Sharp instruments are used for scaling and root planing because they are more efficient at removing hard deposits such as calculus from the teeth. With the use of sharp instruments, scaling and root planing can be completed in less time, with less effort on the part of the operator and with less discomfort for the patient.
The cutting edge of a curette or scaler is formed by the junction of the face of the blade and the lateral surface. With sharp instruments, this junction is a fine line running the length of the cutting edge. Sharp edges are produced when the lateral sides of an instrument and its face intersect at approximately 70 degrees. The 70 degree angle is used because it allows for efficient scaling, as compared to, for instance, using an instrument with a 90 degree angle. Also, it minimizes the chance of gouging the root surfaces, which would happen if a more acute cutting edge were used.
Instrument sharpening is the process by which the side surface of a scaler or curette is ground with a hand-held abrasive stone or a rotary stone until a fine cutting edge is restored between the side of the instrument and its face.
When the cutting edge is sharp, it does not reflect any light. When an instrument is dull, the junction between the side of the instrument and the face is not a line but a surface which reflects light back to the observer. Sharpening aims to restore the fine line and thus the effectiveness of the instrument. During the sharpening process, no distortion of the edges, bevels or angles of the instruments should occur. If the instrument is to continue to function effectively, the original shape and contours of the cutting edges must be preserved when sharpening.
Included in your instrument kit, you will find a rectangular or a wedge-shaped sharpening stone, a round sharpening stone, an acrylic test stick as well as the instruments to be sharpened.
Sharpening stones can be organic, such as Arkansas and India stones, or synthetic such as ceramic stones. They are either fine or medium grit. Organic stones are lubricated with oil and synthetic stones are lubricated with water. The stone is lubricated using sterile gauze. Worn stones should not be used, as they can make sharpening more difficult and can cause distortion of the cutting edges.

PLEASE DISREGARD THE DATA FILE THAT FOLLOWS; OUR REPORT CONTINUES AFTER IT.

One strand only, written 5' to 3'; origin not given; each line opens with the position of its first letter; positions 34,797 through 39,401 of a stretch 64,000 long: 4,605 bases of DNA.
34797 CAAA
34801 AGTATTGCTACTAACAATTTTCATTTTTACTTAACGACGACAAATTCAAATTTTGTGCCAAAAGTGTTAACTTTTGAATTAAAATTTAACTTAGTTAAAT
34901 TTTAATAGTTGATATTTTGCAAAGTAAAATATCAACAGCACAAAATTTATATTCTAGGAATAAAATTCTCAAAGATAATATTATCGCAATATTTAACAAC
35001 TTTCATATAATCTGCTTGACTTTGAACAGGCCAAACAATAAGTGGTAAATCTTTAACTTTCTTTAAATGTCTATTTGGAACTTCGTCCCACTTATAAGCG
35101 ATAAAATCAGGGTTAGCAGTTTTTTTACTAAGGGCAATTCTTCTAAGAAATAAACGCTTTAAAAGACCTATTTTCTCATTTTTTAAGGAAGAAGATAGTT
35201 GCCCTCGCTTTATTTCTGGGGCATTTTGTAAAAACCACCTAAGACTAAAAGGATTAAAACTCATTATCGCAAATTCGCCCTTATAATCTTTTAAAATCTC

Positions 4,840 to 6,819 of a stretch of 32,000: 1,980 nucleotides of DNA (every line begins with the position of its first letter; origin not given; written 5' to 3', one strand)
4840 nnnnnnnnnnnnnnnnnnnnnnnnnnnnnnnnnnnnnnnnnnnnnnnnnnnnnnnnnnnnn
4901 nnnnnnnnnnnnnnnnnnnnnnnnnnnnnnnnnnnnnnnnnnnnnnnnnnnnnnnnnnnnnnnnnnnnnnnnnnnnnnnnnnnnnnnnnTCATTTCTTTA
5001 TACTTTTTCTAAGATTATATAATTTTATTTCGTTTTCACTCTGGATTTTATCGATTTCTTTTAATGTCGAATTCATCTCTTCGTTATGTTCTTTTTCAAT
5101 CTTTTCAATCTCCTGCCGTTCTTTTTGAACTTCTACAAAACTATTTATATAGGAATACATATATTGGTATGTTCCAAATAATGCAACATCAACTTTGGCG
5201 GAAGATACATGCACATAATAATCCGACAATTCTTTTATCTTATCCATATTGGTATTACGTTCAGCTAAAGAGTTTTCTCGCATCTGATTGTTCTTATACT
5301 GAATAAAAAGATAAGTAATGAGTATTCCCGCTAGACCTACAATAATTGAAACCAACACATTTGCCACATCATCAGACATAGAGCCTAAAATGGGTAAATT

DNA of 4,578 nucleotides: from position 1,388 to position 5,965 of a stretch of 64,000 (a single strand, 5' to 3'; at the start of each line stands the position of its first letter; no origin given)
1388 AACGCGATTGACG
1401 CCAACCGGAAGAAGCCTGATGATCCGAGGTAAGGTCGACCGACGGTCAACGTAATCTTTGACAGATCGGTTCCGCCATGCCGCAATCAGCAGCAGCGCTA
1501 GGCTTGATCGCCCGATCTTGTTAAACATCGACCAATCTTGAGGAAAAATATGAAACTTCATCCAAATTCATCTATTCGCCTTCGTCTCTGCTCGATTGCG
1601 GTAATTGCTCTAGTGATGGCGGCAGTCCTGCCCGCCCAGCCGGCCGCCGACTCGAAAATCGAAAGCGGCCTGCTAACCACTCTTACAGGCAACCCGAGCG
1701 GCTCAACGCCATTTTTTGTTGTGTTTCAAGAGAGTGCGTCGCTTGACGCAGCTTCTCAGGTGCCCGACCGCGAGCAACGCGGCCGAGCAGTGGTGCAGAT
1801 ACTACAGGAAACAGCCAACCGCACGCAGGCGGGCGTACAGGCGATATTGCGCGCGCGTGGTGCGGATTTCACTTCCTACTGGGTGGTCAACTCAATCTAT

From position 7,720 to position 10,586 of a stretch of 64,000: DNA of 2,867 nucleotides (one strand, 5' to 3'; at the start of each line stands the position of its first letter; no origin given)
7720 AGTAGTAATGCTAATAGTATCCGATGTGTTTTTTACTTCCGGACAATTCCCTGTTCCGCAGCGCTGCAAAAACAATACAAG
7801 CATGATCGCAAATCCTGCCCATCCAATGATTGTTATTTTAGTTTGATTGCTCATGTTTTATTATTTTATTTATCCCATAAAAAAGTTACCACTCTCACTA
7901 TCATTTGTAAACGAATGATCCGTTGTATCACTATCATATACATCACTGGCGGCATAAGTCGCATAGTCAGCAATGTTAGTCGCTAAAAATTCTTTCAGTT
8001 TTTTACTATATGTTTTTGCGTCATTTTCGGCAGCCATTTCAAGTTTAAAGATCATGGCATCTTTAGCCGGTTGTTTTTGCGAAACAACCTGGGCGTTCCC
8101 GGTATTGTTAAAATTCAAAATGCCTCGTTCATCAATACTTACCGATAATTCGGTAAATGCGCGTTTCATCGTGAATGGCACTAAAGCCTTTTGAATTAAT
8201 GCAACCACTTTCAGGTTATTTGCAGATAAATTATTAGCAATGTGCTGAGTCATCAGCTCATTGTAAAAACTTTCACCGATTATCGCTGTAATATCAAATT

Before beginning, it is important to become familiar with the design of the instrument, as the shape of the working end should not be lost or altered as a result of sharpening. The cutting edge may be straight or curved. To determine the type of design, hold the working end so that you can look down on the face of the instrument. The cutting edges of sickle scalers may be either curved or straight with a pointed tip. Universal curettes have a face that is perpendicular to the terminal shank with 2 parallel cutting edges and a rounded tip. Gracey curettes have the face oriented at a 70-degree angle to the terminal shank, with only one cutting edge and a rounded tip.
Good lighting is essential, as sharpening requires precise controlled movements of the stone against the very small dull surfaces of the instruments. Positioning is also very important. Each instrument is held differently depending on the angle of the instrument’s face, which must remain parallel to the work surface with the tip either pointed toward or away from the operator. The instrument should be held firmly in the non-dominant hand with the elbow resting on a stable surface. This stable position should be maintained throughout the sharpening procedure. If the instrument moves around, it is difficult to orient the stone properly against the edge to be sharpened. The stone is held in the dominant hand.